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panther 09-22-2010 05:48 PM

LED light bulbs
 
I stock lights for the college I work at and have heard about the technology behind LED lights being used for home lighting.
Well, I was in a Walmart recently and saw that there are lights being sold now that are screw in bulbs, but with LED circuits in them. One I saw advertised that it was as bright as a 70 watt bulb, but only used 2 watts. That is a significant savings, but one bulb was almost $6! The price will have to drop alot more before people start to get comfortable with them, but if they can deliver the goods, they could save alot on the electric bill.

Teddybear 09-22-2010 08:33 PM

Quote:

Originally Posted by panther (Post 33192)
they could save alot on the electric bill.

They'll just raise the rates. :mad:

Calvin Wiles 09-23-2010 05:48 AM

They make a significant difference where you have a limited supply of Electricity as I have with my Solar setup at my Camper.

rman 09-23-2010 06:27 AM

Might be worth looking into Panther - especially if you saw my electric bills for the summer. So far I've had 3 bills that were waaay over $200.

ZO6Vettever 09-23-2010 01:41 PM

Quote:

Originally Posted by rman (Post 33239)
Might be worth looking into Panther - especially if you saw my electric bills for the summer. So far I've had 3 bills that were waaay over $200.


Wanna trade bills? My Key West bill runs about $300. (winter) to $375.(summer) and that's only using the A/C 3 weeks. The lake house has been $100.- $115. for 8 days. I have the fluorescent bulbs in everything. Even decorative ones in ceiling fan lights and all very low wattage. Electric water heater set on 105. I agree Panther, the LED's are too pricey now but they'll come down. My bill here is high because my A/C is 12 years old and not very efficient. I can't complain because it was totally under sea water 6 years ago. Insurance company gave me $4500. to replace it and I got it going for $52. in parts. Still going strong (knock on wood). Lake house has R-19 insulation in the attic. I have got estimates but all seem like shady guys. Hopefully this trip I can get someone to boost me up to R-45 or R-60. Now the A/C does not shut off and it's also a heat pump so winter time will cost more to heat also. The Vetter's ain't used to heaters. We have no heat in the Key West house. The coldest is Jan. mean temp 65. Lake house Jan. is 56. We are gonna' freeze, send blankets, electric blankets:rofl:!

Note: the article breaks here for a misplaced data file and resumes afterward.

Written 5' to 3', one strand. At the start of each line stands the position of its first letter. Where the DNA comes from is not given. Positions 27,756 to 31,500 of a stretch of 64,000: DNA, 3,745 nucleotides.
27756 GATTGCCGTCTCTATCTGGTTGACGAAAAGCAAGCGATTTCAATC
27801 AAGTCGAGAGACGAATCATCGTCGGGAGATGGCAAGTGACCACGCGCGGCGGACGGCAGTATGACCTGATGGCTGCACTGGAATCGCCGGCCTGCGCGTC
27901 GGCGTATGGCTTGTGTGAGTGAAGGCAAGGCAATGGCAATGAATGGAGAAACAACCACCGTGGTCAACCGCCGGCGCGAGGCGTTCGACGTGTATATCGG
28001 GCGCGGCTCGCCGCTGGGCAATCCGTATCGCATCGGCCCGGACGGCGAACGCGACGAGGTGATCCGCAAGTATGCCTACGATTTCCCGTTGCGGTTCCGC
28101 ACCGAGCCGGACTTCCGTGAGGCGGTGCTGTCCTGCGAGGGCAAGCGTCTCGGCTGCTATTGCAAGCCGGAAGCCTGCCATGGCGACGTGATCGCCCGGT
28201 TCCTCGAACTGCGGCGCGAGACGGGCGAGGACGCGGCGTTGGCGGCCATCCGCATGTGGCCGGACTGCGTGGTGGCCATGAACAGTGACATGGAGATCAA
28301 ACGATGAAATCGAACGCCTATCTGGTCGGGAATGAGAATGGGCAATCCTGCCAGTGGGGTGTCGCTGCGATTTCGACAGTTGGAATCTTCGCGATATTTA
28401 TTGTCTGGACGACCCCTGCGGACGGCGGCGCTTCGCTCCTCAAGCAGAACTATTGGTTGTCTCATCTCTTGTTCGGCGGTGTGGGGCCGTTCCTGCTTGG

Calvin Wiles 09-23-2010 02:40 PM

Quote:

Originally Posted by panther (Post 33192)
I stock lights for the college I work at and have heard about the technology behind LED lights being used for home lighting.
Well, I was in a Walmart recently and saw that there are lights being sold now that are screw in bulbs, but with LED circuits in them. One I saw advertised that it was as bright as a 70 watt bulb, but only used 2 watts. That is a significant savings, but one bulb was almost $6! The price will have to drop alot more before people start to get comfortable with them, but if they can deliver the goods, they could save alot on the electric bill.

I checked out the ones that they had in our local Wal-mart here. The lumen was not near as high as the Florescent Bulbs. A 23 watt Florescent was 1200 lumen and a 2 watt led was 70 lumen.

panther 09-24-2010 04:27 AM

That is quite a difference Calvin. I didn't buy any of them, and I didn't really compare all the details, I was just surprised to see them. We had a librarian ask us about them almost two years ago after she had read an article about them. At that time, even our wholesale suppliers didn't have any. So, the technology seems to have progressed quickly.
It'll be interesting to see where it goes. We use lots of compact flourescent bulbs on campus, but still have disposal concerns because any flourescent bulb has mercury in it. If they can make them comparable to standard bulbs, cheaper to buy, and reliable, they'll be the common light of the future.

Calvin Wiles 09-24-2010 05:19 AM

They sure work good in flashlights, so there's no reason for them not to for other purposes.

caneman 10-08-2010 08:41 AM

[SIZE="3"]I've been curious about the LED's and whether a table model operating off a six volt lantern battery could be fabricated for emergency area lighting. I don't know how many LED's it would take to approximate a 75 watt bulb but it would be a great benefit at times.

You could even step it up a notch to have one working from a lawnmower or motorcycle battery.

caneman 01-01-2012 09:16 AM

Lehmans has LED/12 volt bulbs on sale. I think I'm going to try a couple. They even have some outdoors rated bulbs of which one seems to be a floodlight.


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